The skills and importance ratings on this page are derived from the US Department of Labor O*NET Database Version 21.2, 11-9121.01 - Clinical Research Coordinators.

All Nurse Educators and Researchers

  • $2,192 Weekly Pay
  • Very strong Future Growth

Nurse Researchers

  • 1,100 workers Employment Size
  • Very high skill Skill level rating
  • 51% Full-Time Full-Time Share
  • 42 hours Average full-time
  • 47 years Average age
  • 94% female Gender Share

Nurse Researchers design, conduct and evaluate nursing and interdisciplinary research projects, and promote the implementation of research findings into clinical nursing practice.

You usually need a bachelor degree in nursing and extensive nursing experience to work as a Nurse Researcher. It is also common to complete postgraduate studies.

Tasks
  • Undertakes and promotes nursing and interdisciplinary research projects, and disseminates research information.
  • Promotes utilisation of current research findings into clinical nursing practice and patient management.
  • Promotes the implementation of research and research findings into organisation-wide functions such as safety, quality and risk management.
  • Provides support and education for other nurses undertaking research.

You usually need a bachelor degree in nursing and extensive nursing experience to work as a Nurse Researcher. It is also common to complete postgraduate studies.

Before starting a course, check it will provide you with the skills and qualifications you need. Visit

  • Course Seeker to search and compare higher education courses.
  • ComparED to compare undergraduate and postgraduate student experiences and outcomes.

Employers look for Nurse Educators and Researchers who are caring, compassionate, empathetic and work well in a team.

Filter Skills & Knowledge

Knowledge

These are important topics, subjects or knowledge areas.

  1. English language

    63% Skill level

    English language including the meaning and spelling of words, rules of composition, and grammar.

  2. Administration and management

    60% Skill level

    Business principles involved in strategic planning, leadership, and coordinating people and resources.

  3. Medicine and dentistry

    55% Skill level

    Diagnose and treat human injuries, diseases, and deformities, including preventive health-care measures.

  4. Clerical

    53% Skill level

    Word processing, managing files and records, stenography and transcription, designing forms, and other office work.

  5. Mathematics

    50% Skill level

    Arithmetic, algebra, geometry, calculus, or statistics.

  6. Biology

    47% Skill level

    Plant and animal organisms, their tissues, cells, functions, how they rely on and work with each other and the environment.

  7. Computers and electronics

    47% Skill level

    Circuit boards, processors, chips, electronic equipment, and computer hardware and software, including applications and programming.

  8. Customer and personal service

    47% Skill level

    Understanding customer needs, providing good quality service, and measuring customer satisfaction.

  9. Education and training

    44% Skill level

    Curriculum and training design, teaching and instruction for individuals and groups, and the measurement of training effects.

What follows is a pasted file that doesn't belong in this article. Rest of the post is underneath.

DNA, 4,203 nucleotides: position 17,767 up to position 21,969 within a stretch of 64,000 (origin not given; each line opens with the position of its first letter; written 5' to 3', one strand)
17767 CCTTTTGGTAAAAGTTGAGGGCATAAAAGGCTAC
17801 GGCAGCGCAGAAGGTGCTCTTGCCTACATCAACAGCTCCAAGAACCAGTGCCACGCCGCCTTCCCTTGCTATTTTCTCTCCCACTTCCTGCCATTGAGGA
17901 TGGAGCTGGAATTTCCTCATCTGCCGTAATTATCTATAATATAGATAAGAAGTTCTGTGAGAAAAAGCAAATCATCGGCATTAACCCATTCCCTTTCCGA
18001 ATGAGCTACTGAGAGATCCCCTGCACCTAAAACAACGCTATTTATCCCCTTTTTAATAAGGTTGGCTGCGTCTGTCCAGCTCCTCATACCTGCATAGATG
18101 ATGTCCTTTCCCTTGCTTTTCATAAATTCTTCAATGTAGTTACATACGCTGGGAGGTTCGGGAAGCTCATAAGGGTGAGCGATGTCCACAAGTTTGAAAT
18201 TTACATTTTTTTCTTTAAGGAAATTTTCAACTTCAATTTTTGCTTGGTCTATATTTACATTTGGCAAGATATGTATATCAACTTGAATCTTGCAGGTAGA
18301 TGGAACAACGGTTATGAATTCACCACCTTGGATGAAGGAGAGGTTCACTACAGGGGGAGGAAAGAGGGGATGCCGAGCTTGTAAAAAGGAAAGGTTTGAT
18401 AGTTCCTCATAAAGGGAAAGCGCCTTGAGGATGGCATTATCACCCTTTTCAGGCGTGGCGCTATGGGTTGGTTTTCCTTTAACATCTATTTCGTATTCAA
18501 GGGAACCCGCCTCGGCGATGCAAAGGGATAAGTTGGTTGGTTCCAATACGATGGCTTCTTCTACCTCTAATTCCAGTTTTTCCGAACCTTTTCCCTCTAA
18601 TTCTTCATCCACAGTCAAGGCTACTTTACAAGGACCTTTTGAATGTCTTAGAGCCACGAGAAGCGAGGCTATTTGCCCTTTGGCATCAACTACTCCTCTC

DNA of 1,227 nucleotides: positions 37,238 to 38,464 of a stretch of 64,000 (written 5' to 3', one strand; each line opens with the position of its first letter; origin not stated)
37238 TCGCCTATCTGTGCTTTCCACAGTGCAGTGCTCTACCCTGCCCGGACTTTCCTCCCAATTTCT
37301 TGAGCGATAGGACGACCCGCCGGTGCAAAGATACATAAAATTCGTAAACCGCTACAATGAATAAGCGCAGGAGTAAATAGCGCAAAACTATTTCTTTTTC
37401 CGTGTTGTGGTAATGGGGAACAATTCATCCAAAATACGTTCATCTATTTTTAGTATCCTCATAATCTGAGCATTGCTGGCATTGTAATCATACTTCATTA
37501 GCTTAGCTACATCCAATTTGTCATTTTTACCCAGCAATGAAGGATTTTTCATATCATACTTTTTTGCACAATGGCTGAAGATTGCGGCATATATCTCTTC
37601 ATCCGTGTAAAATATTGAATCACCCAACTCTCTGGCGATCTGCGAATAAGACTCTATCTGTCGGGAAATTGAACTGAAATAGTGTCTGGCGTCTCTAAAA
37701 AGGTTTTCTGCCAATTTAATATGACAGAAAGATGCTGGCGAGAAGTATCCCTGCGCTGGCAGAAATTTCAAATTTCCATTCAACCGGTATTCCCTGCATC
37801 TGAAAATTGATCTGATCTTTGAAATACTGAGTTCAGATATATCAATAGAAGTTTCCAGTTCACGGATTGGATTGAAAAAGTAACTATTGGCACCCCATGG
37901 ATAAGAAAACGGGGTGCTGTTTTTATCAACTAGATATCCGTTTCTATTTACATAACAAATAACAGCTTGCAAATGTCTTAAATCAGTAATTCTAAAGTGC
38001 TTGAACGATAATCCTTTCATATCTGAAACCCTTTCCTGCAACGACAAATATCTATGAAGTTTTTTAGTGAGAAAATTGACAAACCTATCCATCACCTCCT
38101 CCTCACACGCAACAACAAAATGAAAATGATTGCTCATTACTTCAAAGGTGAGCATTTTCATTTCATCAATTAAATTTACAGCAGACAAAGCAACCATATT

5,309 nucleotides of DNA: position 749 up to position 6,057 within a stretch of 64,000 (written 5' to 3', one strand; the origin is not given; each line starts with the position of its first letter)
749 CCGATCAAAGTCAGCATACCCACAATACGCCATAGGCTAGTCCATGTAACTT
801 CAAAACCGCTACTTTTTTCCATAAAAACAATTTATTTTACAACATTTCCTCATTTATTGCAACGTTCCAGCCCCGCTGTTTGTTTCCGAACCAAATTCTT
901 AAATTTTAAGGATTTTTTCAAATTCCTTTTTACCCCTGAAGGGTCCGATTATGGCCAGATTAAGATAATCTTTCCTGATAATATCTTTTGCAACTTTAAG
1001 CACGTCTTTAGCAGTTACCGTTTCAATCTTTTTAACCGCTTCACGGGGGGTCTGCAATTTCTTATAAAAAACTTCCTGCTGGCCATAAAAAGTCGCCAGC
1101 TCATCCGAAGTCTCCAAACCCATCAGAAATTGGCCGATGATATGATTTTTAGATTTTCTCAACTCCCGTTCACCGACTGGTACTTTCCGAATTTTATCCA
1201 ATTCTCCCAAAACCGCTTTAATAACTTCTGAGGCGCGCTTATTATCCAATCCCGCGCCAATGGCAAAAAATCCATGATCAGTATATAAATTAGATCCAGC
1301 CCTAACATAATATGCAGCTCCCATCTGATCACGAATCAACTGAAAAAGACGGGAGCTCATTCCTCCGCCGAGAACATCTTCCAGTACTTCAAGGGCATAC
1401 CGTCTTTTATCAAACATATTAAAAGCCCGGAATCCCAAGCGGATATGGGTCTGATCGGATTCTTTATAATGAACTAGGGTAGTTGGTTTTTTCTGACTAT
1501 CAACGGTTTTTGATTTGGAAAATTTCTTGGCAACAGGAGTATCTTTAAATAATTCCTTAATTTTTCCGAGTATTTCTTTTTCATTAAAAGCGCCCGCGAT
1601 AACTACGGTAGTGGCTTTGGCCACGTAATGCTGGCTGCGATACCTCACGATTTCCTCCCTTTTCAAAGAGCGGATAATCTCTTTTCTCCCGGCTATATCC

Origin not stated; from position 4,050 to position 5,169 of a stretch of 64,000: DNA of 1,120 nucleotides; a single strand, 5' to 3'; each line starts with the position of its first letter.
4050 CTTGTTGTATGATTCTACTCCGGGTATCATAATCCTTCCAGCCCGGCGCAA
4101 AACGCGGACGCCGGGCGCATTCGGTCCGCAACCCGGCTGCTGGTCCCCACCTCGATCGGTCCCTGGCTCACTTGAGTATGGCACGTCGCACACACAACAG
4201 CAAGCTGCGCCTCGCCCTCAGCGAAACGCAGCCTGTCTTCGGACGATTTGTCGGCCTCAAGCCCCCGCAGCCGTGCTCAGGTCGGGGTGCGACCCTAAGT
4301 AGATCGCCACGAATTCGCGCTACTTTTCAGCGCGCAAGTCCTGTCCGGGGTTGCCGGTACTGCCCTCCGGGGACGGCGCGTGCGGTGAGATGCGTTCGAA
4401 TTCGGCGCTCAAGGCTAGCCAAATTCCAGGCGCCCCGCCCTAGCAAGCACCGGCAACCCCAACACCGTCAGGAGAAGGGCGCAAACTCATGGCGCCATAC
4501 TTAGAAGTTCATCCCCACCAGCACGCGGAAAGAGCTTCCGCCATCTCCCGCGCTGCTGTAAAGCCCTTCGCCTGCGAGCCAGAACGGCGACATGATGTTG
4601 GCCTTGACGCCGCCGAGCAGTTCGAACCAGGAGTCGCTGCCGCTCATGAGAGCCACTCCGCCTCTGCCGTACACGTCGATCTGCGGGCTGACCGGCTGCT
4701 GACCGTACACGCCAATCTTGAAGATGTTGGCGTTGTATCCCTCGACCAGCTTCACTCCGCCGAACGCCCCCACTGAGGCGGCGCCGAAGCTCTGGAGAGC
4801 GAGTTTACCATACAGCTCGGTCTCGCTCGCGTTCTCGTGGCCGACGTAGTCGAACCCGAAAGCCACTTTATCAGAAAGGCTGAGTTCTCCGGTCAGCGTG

10. Law and government

    43% Skill level

    How our laws and courts work. Government rules and regulations, and the political system.

  11. Personnel and human resources

    42% Skill level

    Recruiting and training people, managing pay and other entitlements (like sick leave), and negotiating pay and conditions.

  12. Psychology

    40% Skill level

    Human behaviour; differences in ability, personality, and interests; learning and motivation; research methods; assessing and treating disorders.

  13. Therapy and counselling

    34% Skill level

    Diagnosis, treatment, and rehabilitation of physical and mental dysfunctions, and career counselling and guidance.

  14. Public safety and security

    28% Skill level

    Use of equipment, rules and ideas to protect people, data, property, and institutions.

  15. Chemistry

    28% Skill level

    Chemical composition, structure, and properties. How chemicals are made, used, mixed, and can change.

  16. Communications and media

    25% Skill level

    Media production, communication, and dissemination. Includes written, spoken, and visual media.

  17. Economics and accounting

    24% Skill level

    Economics and accounting, the financial markets, banking and checking and reporting of financial data.

  18. Foreign language

    22% Skill level

    Foreign (non-English) language including the meaning and spelling of words, rules of composition and grammar, and pronunciation.

  19. Production and processing

    16% Skill level

    Raw materials, production processes, quality control, costs, and ways of making and distributing goods.

  20. Telecommunications

    15% Skill level

    Transmission, broadcasting, switching, control, and operation of telecommunications systems.

Skills

Skills can be improved through training or experience.

  1. Reading comprehension

    63% Skill level

    Reading work related information.

  2. Coordination with others

    61% Skill level

    Being adaptable and coordinating work with other people.

  3. Active listening

    59% Skill level

    Listening to others, not interrupting, and asking good questions.

  4. Writing

    59% Skill level

    Writing things for co-workers or customers.

  5. Active learning

    59% Skill level

    Being able to use what you have learnt to solve problems now and again in the future.

  6. Critical thinking

    57% Skill level

    Thinking about the pros and cons of different ways to solve a problem.

  7. Speaking

    55% Skill level